Your browser is no longer supported

For the best possible experience using our website we recommend you upgrade to a newer version or another browser.

Your browser appears to have cookies disabled. For the best experience of this website, please enable cookies in your browser

We'll assume we have your consent to use cookies, for example so you won't need to log in each time you visit our site.
Learn more

Warning over lack of tunnelling expertise

News

A GLUT of tunnel design work recently commissioned in the UK has left major projects competing for resources, senior engineers said this week.

They called on the government to let projects sensibly to manage demand for skilled engineers.

The government needs to play a responsible role in managing demand and supply of resources, and preventing a resources crisis, by timing approval of schemes sensibly, ' said University College London reader in geotechnics Dr Richard Bassett.

Several tunnelling projects are all being developed in the UK including the Thames Tideway, Crossrail, the Edinburgh Airport Rail Link and the new Forth Crossing.

Basset said the crunch in supply of designers would come if more than one major scheme was under development at once and said that if design of Crossrail and Thames Water's Tideway sewer were to overlap significantly, both projects would struggle to hire enough engineers.

Speaking at the Tunnelling 2007 conference in London last week, Crossrail developer Cross London Rail Links project engineer, Frank Mimnagh, confirmed that getting engineers was a struggle. 'We're snapping up every competent tunnelling engineer we can get our hands on, but so is every other tunnelling project, ' he said.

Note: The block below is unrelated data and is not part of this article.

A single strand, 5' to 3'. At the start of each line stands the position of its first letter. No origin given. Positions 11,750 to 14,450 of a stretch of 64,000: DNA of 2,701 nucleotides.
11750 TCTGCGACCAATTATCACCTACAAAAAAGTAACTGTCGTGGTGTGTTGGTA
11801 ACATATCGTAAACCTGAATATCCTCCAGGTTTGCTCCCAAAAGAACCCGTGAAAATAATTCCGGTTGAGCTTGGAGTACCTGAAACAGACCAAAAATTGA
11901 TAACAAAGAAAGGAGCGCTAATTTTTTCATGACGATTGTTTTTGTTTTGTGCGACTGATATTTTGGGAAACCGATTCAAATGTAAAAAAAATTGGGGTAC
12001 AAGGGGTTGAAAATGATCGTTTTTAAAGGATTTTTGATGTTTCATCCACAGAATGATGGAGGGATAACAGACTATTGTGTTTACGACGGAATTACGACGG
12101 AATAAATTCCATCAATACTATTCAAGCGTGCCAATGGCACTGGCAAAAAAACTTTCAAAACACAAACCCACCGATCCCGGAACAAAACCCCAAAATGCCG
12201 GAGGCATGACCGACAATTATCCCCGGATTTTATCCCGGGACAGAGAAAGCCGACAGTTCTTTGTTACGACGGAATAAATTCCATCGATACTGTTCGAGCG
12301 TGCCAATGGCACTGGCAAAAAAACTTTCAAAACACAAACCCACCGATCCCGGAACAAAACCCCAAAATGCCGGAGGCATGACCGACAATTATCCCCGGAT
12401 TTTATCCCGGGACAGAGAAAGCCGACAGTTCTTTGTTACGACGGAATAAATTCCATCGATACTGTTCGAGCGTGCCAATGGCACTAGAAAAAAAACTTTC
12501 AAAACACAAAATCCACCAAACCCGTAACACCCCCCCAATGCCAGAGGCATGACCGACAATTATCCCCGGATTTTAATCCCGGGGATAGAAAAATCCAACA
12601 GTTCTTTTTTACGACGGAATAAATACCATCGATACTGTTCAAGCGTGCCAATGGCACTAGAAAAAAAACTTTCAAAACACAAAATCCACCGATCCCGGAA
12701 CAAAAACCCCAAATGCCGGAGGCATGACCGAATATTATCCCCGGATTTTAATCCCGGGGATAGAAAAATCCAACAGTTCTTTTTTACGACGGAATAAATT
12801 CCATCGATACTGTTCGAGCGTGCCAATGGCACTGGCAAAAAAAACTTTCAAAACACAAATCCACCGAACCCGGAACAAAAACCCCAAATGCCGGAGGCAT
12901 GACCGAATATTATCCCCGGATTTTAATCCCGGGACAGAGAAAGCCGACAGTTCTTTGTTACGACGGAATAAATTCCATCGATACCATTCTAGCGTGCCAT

'Even if we weren't in competition with other projects we'd probably struggle to find enough at the moment, ' he said.

Cambridge University professor of geotechnical engineering Robert Mair said that there would be no shortage of contractors to build the tunnels as international contractors will pitch for UK jobs.

'Tunnelling is a cyclical market. There are already big international players like Nishimatsu, Vinci and Hochtief working successfully in the UK.

A boom in UK tunnelling is likely to coincide with a slow down in places like Singapore, Japan or Hong Kong, which will lead to a natural migration of resources to the UK, ' Mair said.

Have your say

You must sign in to make a comment

Please remember that the submission of any material is governed by our Terms and Conditions and by submitting material you confirm your agreement to these Terms and Conditions. Please note comments made online may also be published in the print edition of New Civil Engineer. Links may be included in your comments but HTML is not permitted.